By Fr. J. D. CRICHTON A MANUAL OF DOGMATIC THEOLOGY, by Ad. Tanquerey and J. B. Hord, translated by Rt. Revd. Mgr. John J. Byrnes (Desclie Company. 2 vols., $9.75). TANQUEREY has been a household word in seminaries for about the last 50 years, and those who have been introduced to the study of theology through his text-book will be innumerable. His main work on dogmatics was in three volumes that went through a great number of editions. This was called a "Synopsis" and rightly so. Then, for the weaker brethren or for those in a hurry, he produced a Brevior Synopsis which no doubt has saved many a man in his examinations. It is this latter work that is here translated.
Tanquerey was a genuine scholar and apparently a good teacher, and his books enjoyed a great esteem. He was careful to keep them up to date and gave special attention to his bibliographies-one of the most useful features of his bigger volumes.
But the fact remains that substantially the work is 50 years old and betrays an outlook on theology that is passing. Here you have all the desiccation of revealed truth that is so rebarbative to the modern mind.
In particular, there is the snippet treatment of holy Scripture that is so different from what we now know as biblical theology, a subject urged upon the attention of those who teach theology by Pies XII.
Then one asks: for tvhom is this translation intended? Tanquerey's Latin is not very difficult, and if seminarists cannot read it one wonders how they manage to do their theology at all.
Nor is it likely that the intelligent laity will take to the book very easily. All the divisions and sub-divisions, all the definitions and the parade of the scholastic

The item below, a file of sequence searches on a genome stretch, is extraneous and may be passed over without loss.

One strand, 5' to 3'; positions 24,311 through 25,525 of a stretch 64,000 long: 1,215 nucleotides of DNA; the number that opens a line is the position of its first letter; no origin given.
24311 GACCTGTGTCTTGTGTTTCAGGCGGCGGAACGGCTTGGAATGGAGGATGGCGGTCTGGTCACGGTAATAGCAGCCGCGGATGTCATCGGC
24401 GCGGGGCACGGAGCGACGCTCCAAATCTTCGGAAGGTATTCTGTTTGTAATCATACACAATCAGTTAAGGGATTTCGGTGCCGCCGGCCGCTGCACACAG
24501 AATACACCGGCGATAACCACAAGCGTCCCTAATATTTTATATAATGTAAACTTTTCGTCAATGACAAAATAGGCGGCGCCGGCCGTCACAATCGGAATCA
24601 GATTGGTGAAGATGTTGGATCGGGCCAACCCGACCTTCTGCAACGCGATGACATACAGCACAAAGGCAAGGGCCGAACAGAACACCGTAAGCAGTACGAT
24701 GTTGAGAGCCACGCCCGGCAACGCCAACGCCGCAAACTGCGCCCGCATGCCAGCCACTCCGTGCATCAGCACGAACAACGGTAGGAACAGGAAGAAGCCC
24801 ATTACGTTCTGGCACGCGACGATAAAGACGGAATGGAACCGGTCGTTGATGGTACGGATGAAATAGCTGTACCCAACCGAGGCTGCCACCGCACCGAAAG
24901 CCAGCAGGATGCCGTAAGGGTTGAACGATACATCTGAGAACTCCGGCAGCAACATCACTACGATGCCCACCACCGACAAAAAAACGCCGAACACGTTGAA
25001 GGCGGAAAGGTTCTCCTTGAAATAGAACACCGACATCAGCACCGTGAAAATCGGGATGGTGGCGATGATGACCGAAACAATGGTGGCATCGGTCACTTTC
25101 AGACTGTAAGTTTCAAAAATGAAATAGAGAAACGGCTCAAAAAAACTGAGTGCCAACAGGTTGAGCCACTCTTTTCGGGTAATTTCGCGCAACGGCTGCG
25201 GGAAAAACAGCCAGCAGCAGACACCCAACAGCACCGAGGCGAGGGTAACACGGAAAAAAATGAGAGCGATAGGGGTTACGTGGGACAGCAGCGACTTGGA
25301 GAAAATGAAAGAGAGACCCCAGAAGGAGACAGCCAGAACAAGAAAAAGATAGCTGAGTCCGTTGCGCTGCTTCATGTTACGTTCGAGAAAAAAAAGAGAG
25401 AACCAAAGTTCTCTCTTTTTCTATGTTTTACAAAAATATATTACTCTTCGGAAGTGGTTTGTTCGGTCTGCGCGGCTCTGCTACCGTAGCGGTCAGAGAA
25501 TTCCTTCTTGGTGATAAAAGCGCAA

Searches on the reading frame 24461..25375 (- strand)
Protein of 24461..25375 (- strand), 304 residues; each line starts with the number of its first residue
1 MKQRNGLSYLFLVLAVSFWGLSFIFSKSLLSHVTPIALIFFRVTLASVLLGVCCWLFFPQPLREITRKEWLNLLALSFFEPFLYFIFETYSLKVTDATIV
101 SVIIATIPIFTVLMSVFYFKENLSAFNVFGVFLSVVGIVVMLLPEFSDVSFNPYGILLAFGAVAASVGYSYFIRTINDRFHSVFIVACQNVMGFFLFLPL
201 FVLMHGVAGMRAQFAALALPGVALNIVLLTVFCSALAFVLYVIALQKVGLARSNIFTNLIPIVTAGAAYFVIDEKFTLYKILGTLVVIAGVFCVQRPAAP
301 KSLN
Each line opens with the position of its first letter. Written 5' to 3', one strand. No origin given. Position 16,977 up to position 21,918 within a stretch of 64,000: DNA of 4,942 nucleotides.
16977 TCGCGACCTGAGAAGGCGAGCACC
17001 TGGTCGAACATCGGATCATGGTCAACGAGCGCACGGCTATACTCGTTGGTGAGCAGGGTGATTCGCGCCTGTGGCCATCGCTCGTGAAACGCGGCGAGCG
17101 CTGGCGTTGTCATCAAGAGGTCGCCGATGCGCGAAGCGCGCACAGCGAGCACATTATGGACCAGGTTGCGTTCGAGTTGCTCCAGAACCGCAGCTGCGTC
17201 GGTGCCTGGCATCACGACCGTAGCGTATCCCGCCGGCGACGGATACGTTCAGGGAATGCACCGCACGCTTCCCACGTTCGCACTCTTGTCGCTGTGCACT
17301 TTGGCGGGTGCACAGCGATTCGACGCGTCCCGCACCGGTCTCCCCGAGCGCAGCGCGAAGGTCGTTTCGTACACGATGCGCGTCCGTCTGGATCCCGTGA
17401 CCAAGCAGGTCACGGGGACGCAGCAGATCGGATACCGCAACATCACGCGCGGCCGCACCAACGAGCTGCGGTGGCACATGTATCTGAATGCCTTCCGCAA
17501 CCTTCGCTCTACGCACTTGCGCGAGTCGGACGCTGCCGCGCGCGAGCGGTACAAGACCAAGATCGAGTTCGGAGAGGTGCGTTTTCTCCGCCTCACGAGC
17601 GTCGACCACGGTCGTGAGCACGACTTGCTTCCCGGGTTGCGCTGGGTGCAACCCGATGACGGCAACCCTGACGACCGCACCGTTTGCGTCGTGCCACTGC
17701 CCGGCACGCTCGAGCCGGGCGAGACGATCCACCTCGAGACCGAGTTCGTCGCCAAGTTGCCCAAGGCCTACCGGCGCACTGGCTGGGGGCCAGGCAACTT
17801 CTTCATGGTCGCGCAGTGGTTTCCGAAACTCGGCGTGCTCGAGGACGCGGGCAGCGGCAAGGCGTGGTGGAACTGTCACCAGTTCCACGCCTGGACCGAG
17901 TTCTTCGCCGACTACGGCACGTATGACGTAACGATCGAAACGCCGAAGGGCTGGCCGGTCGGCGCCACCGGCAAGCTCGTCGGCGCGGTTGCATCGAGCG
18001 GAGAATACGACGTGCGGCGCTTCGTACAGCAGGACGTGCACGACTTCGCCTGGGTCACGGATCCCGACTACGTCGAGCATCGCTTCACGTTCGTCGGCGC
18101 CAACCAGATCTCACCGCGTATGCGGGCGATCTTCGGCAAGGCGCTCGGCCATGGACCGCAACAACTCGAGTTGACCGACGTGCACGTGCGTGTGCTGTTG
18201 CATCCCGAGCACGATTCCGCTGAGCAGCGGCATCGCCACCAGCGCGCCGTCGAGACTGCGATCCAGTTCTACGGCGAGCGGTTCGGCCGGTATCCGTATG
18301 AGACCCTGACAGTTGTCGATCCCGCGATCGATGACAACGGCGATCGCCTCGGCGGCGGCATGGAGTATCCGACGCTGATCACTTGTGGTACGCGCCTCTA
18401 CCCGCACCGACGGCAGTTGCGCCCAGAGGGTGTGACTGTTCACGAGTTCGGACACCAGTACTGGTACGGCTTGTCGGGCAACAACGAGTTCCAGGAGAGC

method, these things provide considerable if not insurmountable obstacles to those unfamiliar with the ways of the "Schools".
Latin is easier
oNE would be a little reassured if the translation were adequate. Sometimes I have only been able to make sense of a passage by translating it back into Latin. This, for example, from the proofs for the existence of God: "Or we must arrive at a mover who acts through himself and who
is consequently through himself.
who is pure act and Ease or Existence itself."
Well, well. It would have been better to leave per se in its original glory as the translator does with quoad se elsewhere.
On page 86 of volume one, sacra dons is mysteriously translated "giving himself". I don't know why. And, of course, you get used to things like "dcific" which doesn't at all mean what VOU might expect it to.
AND why are Latin text-books quoted under English titles, yet French ones remain in their original language? If anyone thinks Billot wrote in English he is going to be disappointed, and if he looks for his works in a library he won't be able to find them.
It is not revealed from what edition this translation was made, but one finds no mention of Pius Xll's very important encyclical on the Sacred Heart. However, the dust cover indicates that the book has been revised by J. B. Bord, to whom presumably we owe the reserved and cautious statement about the destiny of unbaptized babies.
On the whole we do not think this translation is going to do much to lighten the burden of the harassed seminarist, and if he has any dollars-an improbable event -he had better spend them on something of more enduring merit.